Despite having recognized my queer identity at a very young age, I haven’t been able to attend many pride parades. Until very recently, I had only been to two parades, both of which were in Edmonton.
Thankfully, I added a new pride celebration to my list back in June. The Lethbridge Pride Parade was located on a downtown street, ending at Galt Gardens, a local hangout spot nestled between the Southern Alberta Art Gallery and a popular mall. Onlookers lined the street for a few blocks, clustered together on the sidewalk and sitting in the back of their cars to escape the muggy heat of the day.
The whole of downtown Lethbridge was bursting with rainbows. A variety of local boutiques participated in a last minute window display competition, and the pride flag flew outside of City Hall. Rainbow crosswalks were painted throughout the downtown core, and are still in place almost two months later. It seemed that Lethbridge Pride Fest did a great job developing initiatives for local businesses and government to engage in.
It was also nice to see that the parade took place on such a central road in the downtown core, although my friend and I almost immediately noticed that the street wasn’t blocked off. Participants in the parade were forced to walk or drive on only one side of the street, as cars whizzed on by beside them. Continue reading “#YQL – Taking Pride”→
My dad and I have always been close, but we have especially been so since my mum died in 2001, when I was 17, and my dad became my only parent.
I remember when I was around 12 – this would be the mid 90s – I told my mum that although I sometimes had crushes on boys, I thought I might be gay because I was definitely attracted to girls, and not just in a friendship way. My mum’s response was basically that I was too young to know and that while it was okay to experiment, she really hoped I wasn’t gay because gay people’s lives are difficult.
I don’t remember talking to my dad about my feelings at that time. After my mum’s response, I was hesitant to talk about my sexuality again. But then, when I was 18, I fell in love with my friend S., a straight woman. Falling for S. is another story, but suffice it to say, I have never been so lovesick before or since. This love was so elating and torturous that I couldn’t keep it to myself.
I remember telling my dad “Dad, I am attracted to girls,” to which he replied cheekily, “me too!” His casual answer is memorable because to him the news was just that: casual. It didn’t change anything between him and me. I’m a bit of an oddball, and so is my dad. He is the one person in my life who from the minute I was born has always accepted me for exactly who and what I am and has never asked me to be anything else. My sexuality was no different. When I told him I was in love with S., he was not surprised. He knew her well as my friend, and likes her very much. He grieved my unrequited love with me and provided a shoulder to cry on many times.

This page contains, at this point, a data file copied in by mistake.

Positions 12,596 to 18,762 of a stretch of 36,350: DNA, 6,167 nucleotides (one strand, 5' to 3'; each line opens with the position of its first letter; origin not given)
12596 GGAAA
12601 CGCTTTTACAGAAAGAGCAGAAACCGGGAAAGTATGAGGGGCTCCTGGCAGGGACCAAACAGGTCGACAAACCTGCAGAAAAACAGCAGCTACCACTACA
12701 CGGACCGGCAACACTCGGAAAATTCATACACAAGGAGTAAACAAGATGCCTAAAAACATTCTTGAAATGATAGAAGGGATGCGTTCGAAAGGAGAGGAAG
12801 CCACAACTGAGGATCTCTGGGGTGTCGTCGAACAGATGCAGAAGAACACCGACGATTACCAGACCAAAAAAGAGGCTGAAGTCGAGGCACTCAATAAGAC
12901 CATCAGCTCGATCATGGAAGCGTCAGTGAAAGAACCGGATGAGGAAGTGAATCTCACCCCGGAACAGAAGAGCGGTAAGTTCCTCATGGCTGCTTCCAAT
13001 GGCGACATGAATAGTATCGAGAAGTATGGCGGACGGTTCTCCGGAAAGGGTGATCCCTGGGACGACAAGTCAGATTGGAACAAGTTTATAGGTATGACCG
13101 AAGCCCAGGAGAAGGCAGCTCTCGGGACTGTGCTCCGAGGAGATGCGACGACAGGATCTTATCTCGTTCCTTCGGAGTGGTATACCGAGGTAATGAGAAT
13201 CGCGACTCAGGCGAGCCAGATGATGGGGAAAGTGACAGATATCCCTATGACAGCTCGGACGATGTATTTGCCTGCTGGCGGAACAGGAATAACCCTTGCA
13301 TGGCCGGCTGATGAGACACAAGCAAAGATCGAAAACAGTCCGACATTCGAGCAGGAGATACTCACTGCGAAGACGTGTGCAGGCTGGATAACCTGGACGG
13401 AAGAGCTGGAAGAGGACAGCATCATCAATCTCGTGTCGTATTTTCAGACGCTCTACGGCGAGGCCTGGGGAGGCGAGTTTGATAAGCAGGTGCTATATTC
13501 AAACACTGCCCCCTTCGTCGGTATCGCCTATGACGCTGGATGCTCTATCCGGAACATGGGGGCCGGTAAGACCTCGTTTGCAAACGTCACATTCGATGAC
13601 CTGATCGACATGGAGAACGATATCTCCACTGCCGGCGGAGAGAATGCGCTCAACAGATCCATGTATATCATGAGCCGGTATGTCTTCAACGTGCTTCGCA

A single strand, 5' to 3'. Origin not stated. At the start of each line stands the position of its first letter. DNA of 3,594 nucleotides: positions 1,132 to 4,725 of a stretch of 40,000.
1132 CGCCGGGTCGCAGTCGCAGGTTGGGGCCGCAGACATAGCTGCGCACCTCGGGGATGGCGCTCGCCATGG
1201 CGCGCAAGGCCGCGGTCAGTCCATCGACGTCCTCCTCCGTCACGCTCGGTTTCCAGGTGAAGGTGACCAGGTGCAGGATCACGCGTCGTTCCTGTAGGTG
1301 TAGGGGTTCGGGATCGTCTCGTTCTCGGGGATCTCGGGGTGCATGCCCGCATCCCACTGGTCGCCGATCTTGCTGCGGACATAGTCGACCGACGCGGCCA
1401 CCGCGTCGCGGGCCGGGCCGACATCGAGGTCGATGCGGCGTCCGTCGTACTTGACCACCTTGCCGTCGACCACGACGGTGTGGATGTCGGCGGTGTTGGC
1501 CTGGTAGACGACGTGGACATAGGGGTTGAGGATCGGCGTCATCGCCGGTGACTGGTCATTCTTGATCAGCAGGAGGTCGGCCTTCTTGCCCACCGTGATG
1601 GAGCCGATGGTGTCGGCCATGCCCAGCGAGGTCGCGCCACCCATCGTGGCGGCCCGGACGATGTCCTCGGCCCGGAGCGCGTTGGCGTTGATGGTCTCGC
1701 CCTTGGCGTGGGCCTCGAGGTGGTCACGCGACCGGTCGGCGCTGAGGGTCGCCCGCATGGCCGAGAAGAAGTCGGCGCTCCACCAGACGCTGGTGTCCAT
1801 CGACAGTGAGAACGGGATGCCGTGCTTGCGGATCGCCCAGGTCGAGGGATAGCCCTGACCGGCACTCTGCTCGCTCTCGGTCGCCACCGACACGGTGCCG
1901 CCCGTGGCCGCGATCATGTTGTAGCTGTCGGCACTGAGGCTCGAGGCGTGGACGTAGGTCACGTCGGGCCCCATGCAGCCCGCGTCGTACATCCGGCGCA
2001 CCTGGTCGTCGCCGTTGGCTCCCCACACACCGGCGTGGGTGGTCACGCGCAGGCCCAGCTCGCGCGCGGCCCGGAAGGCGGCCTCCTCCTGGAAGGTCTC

Our discussions were mostly focused on my feelings about S. We didn’t talk about labels as far as I recall. I don’t remember ever telling my dad I was a lesbian, which is how I identified at the time.
Pride (or Gay Christmas, as some call it) is a magical day. The city is cloaked in vibrant colours, and it pulses with unabashed joy from dawn to well after dusk. There is no other day of the year when I feel so completely embraced by everyone around me.
There’s usually a moment or two throughout the day when I’m struck by the fact that everything will go back to “normal” tomorrow. At these times, I wish everyday could be just like Pride – tens of thousands of smiling queers and allies strutting around downtown, radiating love at friends and strangers alike. Of course, Gay Christmas comes but once a year. But I’m confident that the feeling I had when I finally dragged my gay ass home last night (a.k.a. this morning) won’t be wearing off anytime soon. Continue reading “#YEG – Pride and Joy”→